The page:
Soldiers suffer, fight and occasionally die for each other. It's as simple as that. What brought us to fight in the jungle was no different than the motive force that compels young soldiers today to kick open a door in Ramadi with the expectation that what lies on the other side is either an innocent huddling with a child in her arms or a fanatic insurgent yearning to buy his ticket to eternity by killing the infidel. No difference. Patriotism and a paycheck may get a soldier into the military but fear of letting his buddies down gets a soldier to do something that might just as well get him killed.

What makes a person successful in America today is a far cry from what would have made him a success in the minds of those assembled here today. Big bucks gained in law or real estate, or big deals closed on the stock market made some of our countrymen rich. But as they have grown older they now realize that they have no buddies. There is no one who they are willing to die for or who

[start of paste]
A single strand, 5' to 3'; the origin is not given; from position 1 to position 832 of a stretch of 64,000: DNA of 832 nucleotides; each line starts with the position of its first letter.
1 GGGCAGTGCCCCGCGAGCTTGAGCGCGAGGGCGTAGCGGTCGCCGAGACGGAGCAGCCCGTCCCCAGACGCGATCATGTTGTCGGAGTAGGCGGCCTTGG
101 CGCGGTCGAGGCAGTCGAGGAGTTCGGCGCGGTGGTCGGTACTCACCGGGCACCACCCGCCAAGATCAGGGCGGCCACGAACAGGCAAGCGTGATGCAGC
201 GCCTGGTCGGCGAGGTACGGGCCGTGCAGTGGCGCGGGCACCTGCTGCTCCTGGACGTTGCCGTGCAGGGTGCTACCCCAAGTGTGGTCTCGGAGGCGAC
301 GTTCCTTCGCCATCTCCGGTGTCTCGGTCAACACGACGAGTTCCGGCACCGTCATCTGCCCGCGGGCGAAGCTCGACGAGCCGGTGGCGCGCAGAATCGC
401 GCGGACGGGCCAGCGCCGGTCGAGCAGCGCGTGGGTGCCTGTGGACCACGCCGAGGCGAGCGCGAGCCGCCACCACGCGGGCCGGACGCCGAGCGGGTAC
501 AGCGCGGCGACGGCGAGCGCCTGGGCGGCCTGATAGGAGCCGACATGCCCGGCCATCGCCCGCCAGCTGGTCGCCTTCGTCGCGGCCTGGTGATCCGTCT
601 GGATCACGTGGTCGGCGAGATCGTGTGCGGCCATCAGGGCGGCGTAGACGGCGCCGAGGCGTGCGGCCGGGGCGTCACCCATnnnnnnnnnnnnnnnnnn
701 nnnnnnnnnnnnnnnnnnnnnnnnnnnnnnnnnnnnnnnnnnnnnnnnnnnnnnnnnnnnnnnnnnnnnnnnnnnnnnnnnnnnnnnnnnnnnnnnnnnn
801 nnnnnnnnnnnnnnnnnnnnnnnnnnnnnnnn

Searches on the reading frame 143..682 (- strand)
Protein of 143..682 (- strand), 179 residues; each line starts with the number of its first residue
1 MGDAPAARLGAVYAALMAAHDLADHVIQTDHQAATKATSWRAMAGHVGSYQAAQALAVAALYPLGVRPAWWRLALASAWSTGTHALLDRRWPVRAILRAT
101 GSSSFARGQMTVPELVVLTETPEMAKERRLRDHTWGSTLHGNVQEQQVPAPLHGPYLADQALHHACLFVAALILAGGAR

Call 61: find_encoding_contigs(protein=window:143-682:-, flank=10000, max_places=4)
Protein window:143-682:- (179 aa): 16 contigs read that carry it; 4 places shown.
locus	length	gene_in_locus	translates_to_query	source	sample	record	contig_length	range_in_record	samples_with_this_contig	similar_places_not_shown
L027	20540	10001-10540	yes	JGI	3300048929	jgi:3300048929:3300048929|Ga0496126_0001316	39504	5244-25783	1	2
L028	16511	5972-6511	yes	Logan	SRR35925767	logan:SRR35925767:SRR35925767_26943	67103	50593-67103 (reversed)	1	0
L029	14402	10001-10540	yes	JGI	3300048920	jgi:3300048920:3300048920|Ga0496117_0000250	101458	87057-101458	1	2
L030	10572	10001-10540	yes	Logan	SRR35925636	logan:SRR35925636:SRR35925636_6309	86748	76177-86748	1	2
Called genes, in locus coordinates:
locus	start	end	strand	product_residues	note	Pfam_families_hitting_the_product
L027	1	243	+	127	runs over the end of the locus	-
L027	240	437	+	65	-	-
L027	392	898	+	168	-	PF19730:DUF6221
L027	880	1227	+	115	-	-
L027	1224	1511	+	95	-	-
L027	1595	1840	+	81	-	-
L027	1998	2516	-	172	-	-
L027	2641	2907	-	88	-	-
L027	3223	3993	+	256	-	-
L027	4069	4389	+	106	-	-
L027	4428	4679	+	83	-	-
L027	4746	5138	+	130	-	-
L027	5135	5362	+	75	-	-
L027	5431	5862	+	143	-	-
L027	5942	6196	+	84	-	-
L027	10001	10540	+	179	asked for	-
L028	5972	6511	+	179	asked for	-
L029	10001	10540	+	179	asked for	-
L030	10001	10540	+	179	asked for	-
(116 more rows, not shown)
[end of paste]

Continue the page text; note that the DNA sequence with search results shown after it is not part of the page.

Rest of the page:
is willing to die for them. William Manchester served as a Marine in the Pacific during World War II and put the sentiment precisely right when he wrote: "Any man in combat who lacks comrades who will die for him, or for whom he is willing to die is not a man at all. He is truly damned."

The Anglo Saxon heritage of buddy loyalty is long and frightfully won. Almost six hundred years ago the English king, Henry V, waited on a cold and muddy battlefield to face a French army many times his size. Shakespeare captured the ethos of that moment in his play Henry V. To be sure Shakespeare wasn't there but he was there in spirit because he understood the emotions that gripped and the bonds that brought together both king and soldier. Henry didn't talk about national strategy. He didn't try to justify faulty intelligence or ill formed command decisions that put his soldiers at such a terrible disadvantage. Instead, he talked about what made English soldiers fight and what in all probably would allow them to prevail the next day against terrible odds. Remember this is a monarch talking to his men: